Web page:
How to help rape victims
Please listen to this
(from the Freedom Center).
At this stage victims
may do or say things which aren't logical. While it's important to make
a victim feel that they have regained control over their life and decisions,
victims often have great difficulty functioning after an assault.
The links below will help you begin to understand and help your loved ones.
Most rape survivors need to speak with a crisis counselor. You can find one at 1 800-656-HOPE. Rape crisis centers often offer free in-person counseling as well as phone support. Survivors should also seek therapy from a specialist in rape trauma syndrome (also look into EMDR).
The best ways to reduce feelings of shame are:
"Two main styles of emotion
were shown by the victims within the first few hours after the rape: expressed
and controlled. In the expressed style. the victim demonstrated such feelings
as anger, fear and anxiety. They were restless during the interview, becoming
tense when certain questions were asked, crying or sobbing when describing
specific acts of the assailant, smiling in an anxious manner when certain
issues were stated. In the controlled style, the feelings of the victim
were masked or hidden, and a calm, composed or subdued affect could be
What can you expect after a person
has been raped?
How to help rape victims and the
stages of trauma.
RAINN how to help rape victims. How can I help a friend who has been sexually assaulted?
What not to say to a rape victim.
The goal of this pamphlet is to provide information about how to help someone who has been sexually assaulted or raped. Survivors look to those closest to them for support, encouragement, and advice.
The best thing you can do for a friend who tells you that they are being sexually abused is to listen.
"When someone has been raped or sexually assaulted, they obviously need a great deal of support from the people around them"
" There is no one way to identify if someone has been sexually assaulted unless she or he or someone close to them tells you that this has occurred. However, there are several signs/symptoms of rape trauma (a type of post-traumatic stress) which may help you to identify if a friend needs help."
End Abuse Campaigns: Reaching
for endabuse adds to train boys not to abuse women.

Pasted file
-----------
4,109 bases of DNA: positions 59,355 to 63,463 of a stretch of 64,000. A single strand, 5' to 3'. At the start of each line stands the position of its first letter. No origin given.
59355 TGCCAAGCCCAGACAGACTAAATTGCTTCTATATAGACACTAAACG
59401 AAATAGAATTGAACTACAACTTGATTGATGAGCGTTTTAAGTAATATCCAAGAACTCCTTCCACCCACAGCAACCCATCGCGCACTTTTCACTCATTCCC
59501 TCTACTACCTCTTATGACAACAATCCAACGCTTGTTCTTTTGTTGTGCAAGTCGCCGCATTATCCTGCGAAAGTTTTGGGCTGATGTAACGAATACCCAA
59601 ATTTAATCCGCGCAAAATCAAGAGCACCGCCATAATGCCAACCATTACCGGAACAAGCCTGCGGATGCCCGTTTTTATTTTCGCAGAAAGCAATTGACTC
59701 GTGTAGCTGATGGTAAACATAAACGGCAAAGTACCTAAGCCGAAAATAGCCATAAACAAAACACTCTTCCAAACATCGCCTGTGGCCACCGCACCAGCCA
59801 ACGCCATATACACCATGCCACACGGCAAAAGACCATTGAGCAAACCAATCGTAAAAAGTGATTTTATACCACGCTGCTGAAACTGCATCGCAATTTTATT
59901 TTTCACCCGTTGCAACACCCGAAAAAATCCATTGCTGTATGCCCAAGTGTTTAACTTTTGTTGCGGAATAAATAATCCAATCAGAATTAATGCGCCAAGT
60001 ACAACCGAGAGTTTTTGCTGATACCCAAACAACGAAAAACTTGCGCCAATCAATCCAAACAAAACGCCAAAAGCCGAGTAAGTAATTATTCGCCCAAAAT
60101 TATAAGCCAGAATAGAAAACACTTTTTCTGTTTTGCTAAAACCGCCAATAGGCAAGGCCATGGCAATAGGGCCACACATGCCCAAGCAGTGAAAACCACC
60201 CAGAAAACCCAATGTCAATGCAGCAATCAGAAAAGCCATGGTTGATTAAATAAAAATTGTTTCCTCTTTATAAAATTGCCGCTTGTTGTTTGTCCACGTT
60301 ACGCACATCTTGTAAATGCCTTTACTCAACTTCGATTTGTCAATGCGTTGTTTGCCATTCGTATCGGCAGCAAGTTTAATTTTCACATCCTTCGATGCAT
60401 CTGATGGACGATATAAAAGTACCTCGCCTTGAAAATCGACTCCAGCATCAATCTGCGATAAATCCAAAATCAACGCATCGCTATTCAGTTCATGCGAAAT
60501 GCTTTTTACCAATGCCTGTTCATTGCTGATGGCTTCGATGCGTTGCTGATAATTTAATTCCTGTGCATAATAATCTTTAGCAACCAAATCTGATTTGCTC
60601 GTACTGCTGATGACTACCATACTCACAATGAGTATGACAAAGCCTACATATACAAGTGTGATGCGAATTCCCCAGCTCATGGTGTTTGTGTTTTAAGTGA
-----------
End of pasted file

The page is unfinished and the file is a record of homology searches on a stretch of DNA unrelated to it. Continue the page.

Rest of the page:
Program on rape education on middle and high schools
"But often, simple human contact is the most important thing for a shamed person. Even this can be difficult to offer because shame makes people withdraw.
"The most important thing is to keep up contact with someone -- for example, the kid who drops out of college and is now a strung-out marijuana addict," Tangney says. "Marginalized people -- and nobody is more marginalized than the mentally ill -- need to have a place in society. That is a very powerful message that should be attended to by communities, whether they are religious or family or neighborhood communities."
Approaching a shamed person can be tricky, Josephs warns.
"If you see shame preventing someone from getting health care, you can confront it as irrational," he says. "You can say there is nothing to be ashamed of, and if people hear it, they hear it. But when you point out that they are ashamed, people can get touchy and angry. If you point out their shame, you could get into a fight. So bring it up, but in a tactful way, knowing this is a tough issue."
Tangney says that the best approach is to avoid further shaming. The first thing to offer is support and empathy. Rather than confront a person's shame, it's better to point out -- very, very gently -- how a person's behavior is harming areas of life that the person really values.
"There is a lot of evidence suggesting this is a good approach," Tangney says. "And to my ears it is all about shame reduction."
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Rape Crisis Information Pathfinder, UNC Chapel Hill, N.C., http://www.ibiblio.org/rcip/